Written by Natalie Dai(戴淨妍), Jessica Hsu(徐卉馨), Sophia Lee(李昕儒), Dennis He(何正生); Translated by Sam Robbins. In August 2020, Lin Nuo-ning signed a half-year contract with her landlord and planned to stay in this apartment during her career move. However, when Nuo-ning applied for the subsidy for a second time, she received a call from her landlord whilst at work, criticising her for applying for the subsidy without telling her landlord first. As a result, her landlord asked her to move immediately. In applying for the subsidy, Nuo-ning had unintentionally caused the national tax bureau to contact her landlord to expect her tax records.

Location, Location, Location: Renting in Taipei and New Taipei City

Written by Natalie Dai(戴淨妍), Jessica Hsu(徐卉馨), Sophia Lee(李昕儒), Dennis He(何正生); Translated by Sam Robbins. For recent graduates like Yi-ting, mostly all renters, rent typically takes up between one quarter and one-third of their monthly income. According to the Ministry of Labour, the average monthly salary for recent graduates in 2019 was 28,231NTD (£724; $1021). Judging by mean rental prices per region, if they are willing to move out to the suburbs of New Taipei City, they can expect to pay around 8,000NTD (£205; $289) a month for an eight ping (26 square meters; 285 square feet) apartment.

Not obedience but Dignity: A message from a former migrant worker

Written by Iweng Karsiwen and Ratih Kabinawa. Edited by Isabelle Cheng. A former domestic worker in Hong Kong for over ten years, Iweng Karsiwen is currently the Chair of Families of Indonesian Migrant Workers (Kabar Bumi). Initially she was recruited to work in Taiwan when the door opened for Indonesian women seeking domestic work there. However, instead of going to Taiwan, Iweng found herself arriving at a Hong Kong MTR station late one evening a year later. Knowing how the brokering industry functioned at home and abroad, after returning to Indonesia, Iweng was determined to help those who worked abroad and who faced similar challenges at various stage of their migration. She has particularly campaigned to outlaw salary reduction. This, as well as other practices mentioned by Iweng, are commonly adopted by brokers in Taiwan, Hong Kong, Malaysia and Singapore.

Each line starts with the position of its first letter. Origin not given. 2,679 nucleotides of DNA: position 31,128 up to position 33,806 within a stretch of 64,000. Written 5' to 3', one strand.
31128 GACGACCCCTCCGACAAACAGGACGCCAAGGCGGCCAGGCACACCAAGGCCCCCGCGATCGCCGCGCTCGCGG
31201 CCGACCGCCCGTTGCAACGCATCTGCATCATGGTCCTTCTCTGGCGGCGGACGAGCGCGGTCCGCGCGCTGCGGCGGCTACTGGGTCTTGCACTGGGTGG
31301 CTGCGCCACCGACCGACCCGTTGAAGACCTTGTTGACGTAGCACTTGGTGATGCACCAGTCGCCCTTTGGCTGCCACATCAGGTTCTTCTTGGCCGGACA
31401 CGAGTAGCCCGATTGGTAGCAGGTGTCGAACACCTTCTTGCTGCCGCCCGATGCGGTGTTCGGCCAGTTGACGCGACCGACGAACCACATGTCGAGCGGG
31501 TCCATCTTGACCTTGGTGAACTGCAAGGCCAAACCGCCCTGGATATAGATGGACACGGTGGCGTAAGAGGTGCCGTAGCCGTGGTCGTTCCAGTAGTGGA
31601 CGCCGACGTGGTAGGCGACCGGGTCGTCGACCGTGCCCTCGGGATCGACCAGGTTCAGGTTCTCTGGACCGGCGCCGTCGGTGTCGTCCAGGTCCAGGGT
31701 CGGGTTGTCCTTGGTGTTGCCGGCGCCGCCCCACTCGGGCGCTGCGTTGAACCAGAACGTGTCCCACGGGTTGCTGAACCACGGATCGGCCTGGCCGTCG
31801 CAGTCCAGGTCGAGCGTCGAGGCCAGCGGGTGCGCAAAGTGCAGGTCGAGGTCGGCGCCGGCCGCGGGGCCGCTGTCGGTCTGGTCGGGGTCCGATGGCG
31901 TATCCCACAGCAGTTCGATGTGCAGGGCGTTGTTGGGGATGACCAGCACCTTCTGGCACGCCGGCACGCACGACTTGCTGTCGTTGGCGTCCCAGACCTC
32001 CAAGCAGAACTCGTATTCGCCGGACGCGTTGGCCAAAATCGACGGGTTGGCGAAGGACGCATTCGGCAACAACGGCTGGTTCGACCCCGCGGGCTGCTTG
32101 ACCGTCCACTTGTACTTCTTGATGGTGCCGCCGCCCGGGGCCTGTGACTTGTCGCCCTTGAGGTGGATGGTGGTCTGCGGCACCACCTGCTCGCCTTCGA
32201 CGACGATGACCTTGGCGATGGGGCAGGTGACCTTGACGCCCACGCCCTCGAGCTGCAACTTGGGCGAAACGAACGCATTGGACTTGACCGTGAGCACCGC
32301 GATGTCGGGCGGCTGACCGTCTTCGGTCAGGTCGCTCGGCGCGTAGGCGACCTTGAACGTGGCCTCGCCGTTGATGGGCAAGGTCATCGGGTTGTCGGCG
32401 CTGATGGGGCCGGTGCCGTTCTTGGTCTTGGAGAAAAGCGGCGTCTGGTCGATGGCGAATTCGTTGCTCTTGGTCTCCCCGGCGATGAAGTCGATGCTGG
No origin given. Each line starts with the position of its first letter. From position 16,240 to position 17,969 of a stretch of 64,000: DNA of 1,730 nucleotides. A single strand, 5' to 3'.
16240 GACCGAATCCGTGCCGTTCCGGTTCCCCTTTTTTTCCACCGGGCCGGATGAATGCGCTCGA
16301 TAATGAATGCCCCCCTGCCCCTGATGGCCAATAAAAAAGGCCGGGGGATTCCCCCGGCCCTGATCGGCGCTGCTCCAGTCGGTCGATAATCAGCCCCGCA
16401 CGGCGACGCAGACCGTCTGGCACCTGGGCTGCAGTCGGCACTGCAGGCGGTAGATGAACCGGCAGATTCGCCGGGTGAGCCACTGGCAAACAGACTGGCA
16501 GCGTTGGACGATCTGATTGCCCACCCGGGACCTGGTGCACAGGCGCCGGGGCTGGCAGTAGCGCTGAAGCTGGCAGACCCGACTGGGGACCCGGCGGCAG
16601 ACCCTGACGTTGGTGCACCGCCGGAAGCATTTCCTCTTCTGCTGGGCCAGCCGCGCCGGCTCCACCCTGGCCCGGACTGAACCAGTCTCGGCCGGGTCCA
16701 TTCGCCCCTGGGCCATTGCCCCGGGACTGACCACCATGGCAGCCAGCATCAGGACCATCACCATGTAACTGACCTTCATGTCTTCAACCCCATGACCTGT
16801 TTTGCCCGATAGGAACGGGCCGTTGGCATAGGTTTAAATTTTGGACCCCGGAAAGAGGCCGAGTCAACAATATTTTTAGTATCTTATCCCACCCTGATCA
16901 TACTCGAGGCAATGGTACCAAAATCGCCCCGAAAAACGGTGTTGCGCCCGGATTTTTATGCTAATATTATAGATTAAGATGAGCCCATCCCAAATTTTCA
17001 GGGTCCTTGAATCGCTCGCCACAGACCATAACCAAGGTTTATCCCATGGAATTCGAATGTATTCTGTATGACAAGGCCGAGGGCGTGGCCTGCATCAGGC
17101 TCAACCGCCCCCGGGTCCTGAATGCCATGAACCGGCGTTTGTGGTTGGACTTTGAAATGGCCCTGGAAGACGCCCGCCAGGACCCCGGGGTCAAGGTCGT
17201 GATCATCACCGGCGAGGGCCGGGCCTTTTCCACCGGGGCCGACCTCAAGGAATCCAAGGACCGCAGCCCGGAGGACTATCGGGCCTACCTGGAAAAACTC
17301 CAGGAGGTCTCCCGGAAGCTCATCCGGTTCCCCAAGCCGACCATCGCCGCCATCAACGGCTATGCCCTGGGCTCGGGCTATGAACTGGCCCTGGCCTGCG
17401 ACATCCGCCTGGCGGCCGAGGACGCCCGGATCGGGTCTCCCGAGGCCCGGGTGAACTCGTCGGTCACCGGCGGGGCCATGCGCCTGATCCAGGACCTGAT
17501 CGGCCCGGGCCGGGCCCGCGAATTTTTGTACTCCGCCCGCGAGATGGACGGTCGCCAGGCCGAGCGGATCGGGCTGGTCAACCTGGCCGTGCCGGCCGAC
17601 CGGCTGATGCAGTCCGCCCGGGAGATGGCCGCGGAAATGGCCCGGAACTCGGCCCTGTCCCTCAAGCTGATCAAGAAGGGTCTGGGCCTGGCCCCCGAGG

“Eating Spinach”:The Taiwanese Working in Philippines Gambling Industry. Part I

Written By Willian Kung. Ten years ago, Many Chinese, Malaysians, and Indonesians left their hometowns and moved to the Philippines to chase the gold rush triggered by online gambling. In recent years, the latest wave has attracted many Taiwanese. According to statistics from the Philippine Immigration Bureau, in 2018, more than 200,000 Chinese workers applied for work visas, 90% related to online casinos. There are also many Taiwanese living in the Philippines. In 2016, the Taiwan Economic and Cultural Office in the Philippines issued a message stating “recently, there has been an increasing number of Taiwanese people going to the Philippines to work in the gambling industry, please be wary that risks often outweigh the rewards. Many have had their passports detained.”